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Lachlan Murdoch and entrepreneur Bruce Gordon have sent Australian commercial broadcaster Ten Network into a tailspin, withdrawing their credit support and prompting the company Tuesday to ask for trading of its shares to be halted for 48 hours.

In a filing to the Australian Stock Exchange, Ten Network Holdings said that it had received letters from Illyria, Murdoch’s private investment company, and Birketu, Gordon’s investment vehicle, withdrawing their backing. It is understood that the pair have provided $151 million (A$200 million) of guarantees.

“That correspondence confirms that those guarantors do not intend to extend or increase their support for the company’s credit facilities beyond the term of the current facility which expires on 23 December 2017. TEN’s board is considering the position of the company in light of the position being taken by Illyria and Birketu and the range of restructuring and refinancing initiatives it has underway,” the company said.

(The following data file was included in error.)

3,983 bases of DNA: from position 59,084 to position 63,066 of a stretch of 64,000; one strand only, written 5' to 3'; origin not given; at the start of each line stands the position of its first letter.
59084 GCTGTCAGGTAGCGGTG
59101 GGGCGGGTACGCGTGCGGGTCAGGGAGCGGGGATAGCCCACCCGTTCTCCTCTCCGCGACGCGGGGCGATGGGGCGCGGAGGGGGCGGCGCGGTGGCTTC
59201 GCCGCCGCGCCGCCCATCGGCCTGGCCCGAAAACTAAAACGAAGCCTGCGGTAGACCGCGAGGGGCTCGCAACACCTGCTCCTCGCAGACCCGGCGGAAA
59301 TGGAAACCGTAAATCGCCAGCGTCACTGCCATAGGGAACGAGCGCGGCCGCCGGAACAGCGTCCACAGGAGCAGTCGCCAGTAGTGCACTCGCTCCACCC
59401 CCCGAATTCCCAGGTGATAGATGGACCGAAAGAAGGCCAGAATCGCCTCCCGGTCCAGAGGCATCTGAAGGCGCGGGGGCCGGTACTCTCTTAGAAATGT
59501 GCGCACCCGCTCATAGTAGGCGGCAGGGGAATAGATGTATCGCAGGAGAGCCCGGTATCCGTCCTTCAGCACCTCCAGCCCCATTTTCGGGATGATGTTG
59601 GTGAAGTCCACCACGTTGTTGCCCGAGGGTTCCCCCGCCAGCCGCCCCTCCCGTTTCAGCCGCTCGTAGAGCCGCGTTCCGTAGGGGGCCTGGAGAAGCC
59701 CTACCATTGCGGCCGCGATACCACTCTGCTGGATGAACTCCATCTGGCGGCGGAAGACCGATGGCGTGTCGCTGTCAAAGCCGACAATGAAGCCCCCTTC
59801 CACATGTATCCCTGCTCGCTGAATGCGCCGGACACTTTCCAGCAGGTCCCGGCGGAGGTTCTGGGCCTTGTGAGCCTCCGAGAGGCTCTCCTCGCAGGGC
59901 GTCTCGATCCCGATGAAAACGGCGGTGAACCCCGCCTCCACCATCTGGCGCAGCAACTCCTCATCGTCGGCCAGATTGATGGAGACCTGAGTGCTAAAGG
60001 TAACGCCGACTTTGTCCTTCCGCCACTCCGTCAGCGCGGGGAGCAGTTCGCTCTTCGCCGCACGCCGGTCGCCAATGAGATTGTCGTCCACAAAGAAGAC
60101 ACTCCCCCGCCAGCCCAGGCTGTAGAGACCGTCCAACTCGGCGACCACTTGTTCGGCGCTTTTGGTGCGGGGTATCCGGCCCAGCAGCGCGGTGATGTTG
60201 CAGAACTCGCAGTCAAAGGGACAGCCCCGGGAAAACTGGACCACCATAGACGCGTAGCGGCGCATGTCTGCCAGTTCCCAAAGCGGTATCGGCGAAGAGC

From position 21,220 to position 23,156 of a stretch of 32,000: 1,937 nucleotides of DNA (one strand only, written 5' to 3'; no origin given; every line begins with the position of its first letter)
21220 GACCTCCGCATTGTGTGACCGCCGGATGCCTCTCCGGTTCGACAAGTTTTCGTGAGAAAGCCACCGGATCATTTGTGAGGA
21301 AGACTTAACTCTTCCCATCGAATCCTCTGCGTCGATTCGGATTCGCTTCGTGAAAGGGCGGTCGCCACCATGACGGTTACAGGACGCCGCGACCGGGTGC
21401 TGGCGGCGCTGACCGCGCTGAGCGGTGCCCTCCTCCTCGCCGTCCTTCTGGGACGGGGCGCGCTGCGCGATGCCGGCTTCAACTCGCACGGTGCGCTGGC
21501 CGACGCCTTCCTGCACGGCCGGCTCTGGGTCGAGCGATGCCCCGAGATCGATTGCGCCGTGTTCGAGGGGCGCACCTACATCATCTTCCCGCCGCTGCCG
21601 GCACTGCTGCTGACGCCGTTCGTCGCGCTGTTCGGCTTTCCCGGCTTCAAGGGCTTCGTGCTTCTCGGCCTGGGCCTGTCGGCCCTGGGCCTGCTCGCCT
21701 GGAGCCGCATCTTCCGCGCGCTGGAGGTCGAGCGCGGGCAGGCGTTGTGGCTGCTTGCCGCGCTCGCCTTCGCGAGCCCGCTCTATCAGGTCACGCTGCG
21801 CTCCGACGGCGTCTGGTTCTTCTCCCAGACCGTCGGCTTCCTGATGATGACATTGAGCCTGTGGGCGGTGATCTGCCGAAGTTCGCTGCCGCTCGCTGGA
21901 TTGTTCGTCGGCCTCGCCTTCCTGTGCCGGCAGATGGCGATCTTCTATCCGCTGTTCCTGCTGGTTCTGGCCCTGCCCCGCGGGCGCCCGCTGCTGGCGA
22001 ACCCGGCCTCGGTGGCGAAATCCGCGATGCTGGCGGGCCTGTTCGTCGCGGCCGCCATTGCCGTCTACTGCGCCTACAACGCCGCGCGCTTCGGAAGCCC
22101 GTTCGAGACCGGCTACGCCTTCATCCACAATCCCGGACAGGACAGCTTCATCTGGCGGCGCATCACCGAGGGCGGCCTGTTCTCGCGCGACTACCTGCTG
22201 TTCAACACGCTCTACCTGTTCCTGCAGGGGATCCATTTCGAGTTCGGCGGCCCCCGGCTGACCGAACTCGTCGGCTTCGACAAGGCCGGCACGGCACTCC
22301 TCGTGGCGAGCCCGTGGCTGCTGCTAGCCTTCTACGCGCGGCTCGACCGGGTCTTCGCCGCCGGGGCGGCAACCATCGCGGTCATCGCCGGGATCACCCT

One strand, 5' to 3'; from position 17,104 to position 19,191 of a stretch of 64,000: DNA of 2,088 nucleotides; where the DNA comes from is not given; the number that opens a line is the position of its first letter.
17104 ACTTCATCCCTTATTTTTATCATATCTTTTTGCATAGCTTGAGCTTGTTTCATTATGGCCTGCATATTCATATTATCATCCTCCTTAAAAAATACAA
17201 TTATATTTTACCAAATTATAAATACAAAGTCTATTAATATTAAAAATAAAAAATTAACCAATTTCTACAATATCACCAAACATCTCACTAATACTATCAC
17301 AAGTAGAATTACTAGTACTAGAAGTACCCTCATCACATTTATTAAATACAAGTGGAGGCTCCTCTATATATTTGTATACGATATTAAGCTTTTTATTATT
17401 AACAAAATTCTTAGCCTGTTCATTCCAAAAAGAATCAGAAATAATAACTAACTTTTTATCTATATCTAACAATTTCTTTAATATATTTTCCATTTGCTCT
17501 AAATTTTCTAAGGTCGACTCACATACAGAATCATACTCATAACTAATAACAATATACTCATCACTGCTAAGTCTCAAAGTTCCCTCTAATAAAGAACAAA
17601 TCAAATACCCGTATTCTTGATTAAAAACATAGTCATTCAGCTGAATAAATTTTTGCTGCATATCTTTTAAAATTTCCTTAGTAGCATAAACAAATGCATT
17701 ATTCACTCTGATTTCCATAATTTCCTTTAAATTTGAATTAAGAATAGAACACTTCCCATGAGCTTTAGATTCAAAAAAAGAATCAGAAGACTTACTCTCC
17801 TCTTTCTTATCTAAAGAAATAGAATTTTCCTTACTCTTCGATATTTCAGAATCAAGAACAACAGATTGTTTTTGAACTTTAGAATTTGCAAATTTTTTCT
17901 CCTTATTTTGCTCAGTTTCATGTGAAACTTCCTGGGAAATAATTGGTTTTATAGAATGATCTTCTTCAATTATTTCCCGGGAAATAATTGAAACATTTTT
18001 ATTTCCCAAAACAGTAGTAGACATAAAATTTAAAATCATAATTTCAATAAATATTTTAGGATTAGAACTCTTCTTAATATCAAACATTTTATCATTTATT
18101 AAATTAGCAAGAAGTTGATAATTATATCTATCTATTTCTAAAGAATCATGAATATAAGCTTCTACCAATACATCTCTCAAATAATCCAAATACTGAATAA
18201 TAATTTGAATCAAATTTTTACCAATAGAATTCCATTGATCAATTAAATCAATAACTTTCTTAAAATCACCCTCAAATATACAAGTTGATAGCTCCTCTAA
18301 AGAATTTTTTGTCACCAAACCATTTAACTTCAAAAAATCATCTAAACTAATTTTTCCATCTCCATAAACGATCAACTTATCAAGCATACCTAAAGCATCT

Ten had previously signaled the depth of its problems. At the end of April it said: “There is a material uncertainty that may cast significant doubt on the group’s ability to continue as a going concern.” It said it was seeking a borrowing facility of as much as A$250m ($189m) to meet repayment obligations.

In financial circles, Ten has been considered a takeover candidate, with News Corp. widely considered the most likely white knight. But it is not clear whether it would seek to rescue the company as a going concern or first let it file for bankruptcy. At the A$0.16 suspension price, the shares are down 90% from their high of A$1.48 in the past 12 months.

Ten has looked weak compared with broadcast competitors Nine Network and Seven West. But the whole Australian TV sector – free-to-air and pay-TV – is facing huge problems.

They were given something of a reprieve in May when the government agreed to cut the license fees that TV owners must pay. But commercial television in Australia has been hit by declining advertising and viewers who are switching to on-demand services.

Netflix has been hugely successful Down Under. One estimate published this week suggested that it now has more subscribers in Australia than pay-TV leader Foxtel, which counts 2.9 million subscriptions in a country with a population of 24 million. Others eating away at the traditional media hierarchy in Australia are streaming service Stan, Apple, Amazon, and Google.